sv: So, being Sámi, how did you feel that your family felt about your desire to become an artist, dancer, filmmaker? How did they feel about it?

ess: Well, my closest family, like my parents, they were very supportive. I think that's also, they have been very supportuve to all of us, also my brother and sister, because we have all gone to very different paths. My brother is a carpenter and my sister is a teacher and I am an artist, so we have gone different paths. I think that our parents have always been very supportive and when I moved to London when I was 19, they said, "OK, you can do it, we can support you. But we have no idea what awaits you there and how we can help you to manage this. But we support you and you can do it."

sv: That's so sweet.

ess: Yeah. It's maybe sometimes when we are at DaidaDallu, with the Sami artist collective, we all kind of have that in common. My generation of new Sami artists, we don;'t have any, like, our parents or grandparents who are being artists or anything in that category. They don’t know anything so we don't have any grown-ups we can ask about that stuff.

sv: That's so interesting. Can you explain why that is, that nobody has a parent or grandparent who was an artist?

ess: I mean, there have been some Sámi artists in the beginning of 1900s but not so many. Like, in my family on my mother's side, here in this area, they were reindeer herders and they moved with the reindeer from this area to the coast. Like we also do today. But at that time they worked both the mother and the father worked full time with that. And the kids went to school but in the beginning the reindeer herding kids had school in the summer months, or, connected to the cycles of how they move with the reindeer. So it's just been very other culture and focus. And it's maybe, how can you say, maybe like after WWII, after 1950s that the Sámi community in this area had more modernization or institutions, that people started to work also outside the family.

sv: So, if you were a creative person early in the 1900s, and you were herding reindeer, you would find a way to be creative in that, in your tasks in life, I guess, right? I mean, there were, there are Sámi arts, there is joik and duodji, I'm sure there are other ways to be an artist that aren't just, like, you and I being professional artists, it's not the only way to be a creative person, right?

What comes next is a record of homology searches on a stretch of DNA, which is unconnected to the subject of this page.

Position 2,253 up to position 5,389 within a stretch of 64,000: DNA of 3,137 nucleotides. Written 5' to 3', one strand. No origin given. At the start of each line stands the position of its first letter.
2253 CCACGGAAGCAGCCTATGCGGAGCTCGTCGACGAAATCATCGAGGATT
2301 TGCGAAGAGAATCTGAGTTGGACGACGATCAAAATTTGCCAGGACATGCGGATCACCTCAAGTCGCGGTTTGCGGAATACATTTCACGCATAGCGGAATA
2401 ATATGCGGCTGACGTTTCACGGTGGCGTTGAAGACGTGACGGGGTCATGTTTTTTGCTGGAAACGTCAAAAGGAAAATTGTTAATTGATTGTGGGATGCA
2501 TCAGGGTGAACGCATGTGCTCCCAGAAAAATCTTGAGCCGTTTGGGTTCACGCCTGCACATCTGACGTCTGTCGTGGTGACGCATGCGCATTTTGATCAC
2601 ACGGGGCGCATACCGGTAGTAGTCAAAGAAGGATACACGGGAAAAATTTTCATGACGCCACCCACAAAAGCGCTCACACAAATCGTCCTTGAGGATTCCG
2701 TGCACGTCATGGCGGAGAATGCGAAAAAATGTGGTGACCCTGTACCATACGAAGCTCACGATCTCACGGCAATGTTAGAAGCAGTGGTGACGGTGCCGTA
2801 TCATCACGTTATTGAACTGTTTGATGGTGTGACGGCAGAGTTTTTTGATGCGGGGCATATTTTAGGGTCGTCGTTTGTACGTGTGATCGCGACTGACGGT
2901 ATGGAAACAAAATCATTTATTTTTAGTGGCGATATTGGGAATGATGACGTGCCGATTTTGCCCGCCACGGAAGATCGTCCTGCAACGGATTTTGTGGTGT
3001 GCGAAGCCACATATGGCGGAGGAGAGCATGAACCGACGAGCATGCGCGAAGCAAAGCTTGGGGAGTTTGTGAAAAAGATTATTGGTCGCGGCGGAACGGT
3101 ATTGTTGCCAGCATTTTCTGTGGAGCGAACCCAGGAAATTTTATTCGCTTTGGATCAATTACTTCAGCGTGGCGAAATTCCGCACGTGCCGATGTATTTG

ess: Of course, I maybe said it a little bit wrong. Of course there are also artists. Like, in my family. There are great handicrafters or great joikers or great poets, in a way? How they can tell stories or how they can also have words in the joiks or tell about something in a certain way that is very poetic.

sv: Can you mention a little bit about language, I think some of our listeners won't know about Sámi, or that there are six living Sámi languages, can you talk about why they're stressed, or threatened?

ess: Yeah, Sámi languages, there are originally 10 Sámi languages and I speak Northern Sámi, which is the biggest language, there are about 20,000 people who speak it, so it's not a lot. And the Sámi languages, are one of those that have undergone this Norwegianization process, or Swedenization, it was forbidden to speak in schools like when my parents grew up. So it's not that long time ago, my parents remember that they couldn't speak Sámi and they learned Norwegian in school, in the boarder schools. And so Sámi language has been through rough times and now Sámi is an official language in Norway but of course there is a lack of books and material to learn it. And also, children's series and children's books and everything. So, me and my husband, we both speak Sámi fluently but we also see that Norwegian is a big, that our kids also get very influenced by Norwegian or English.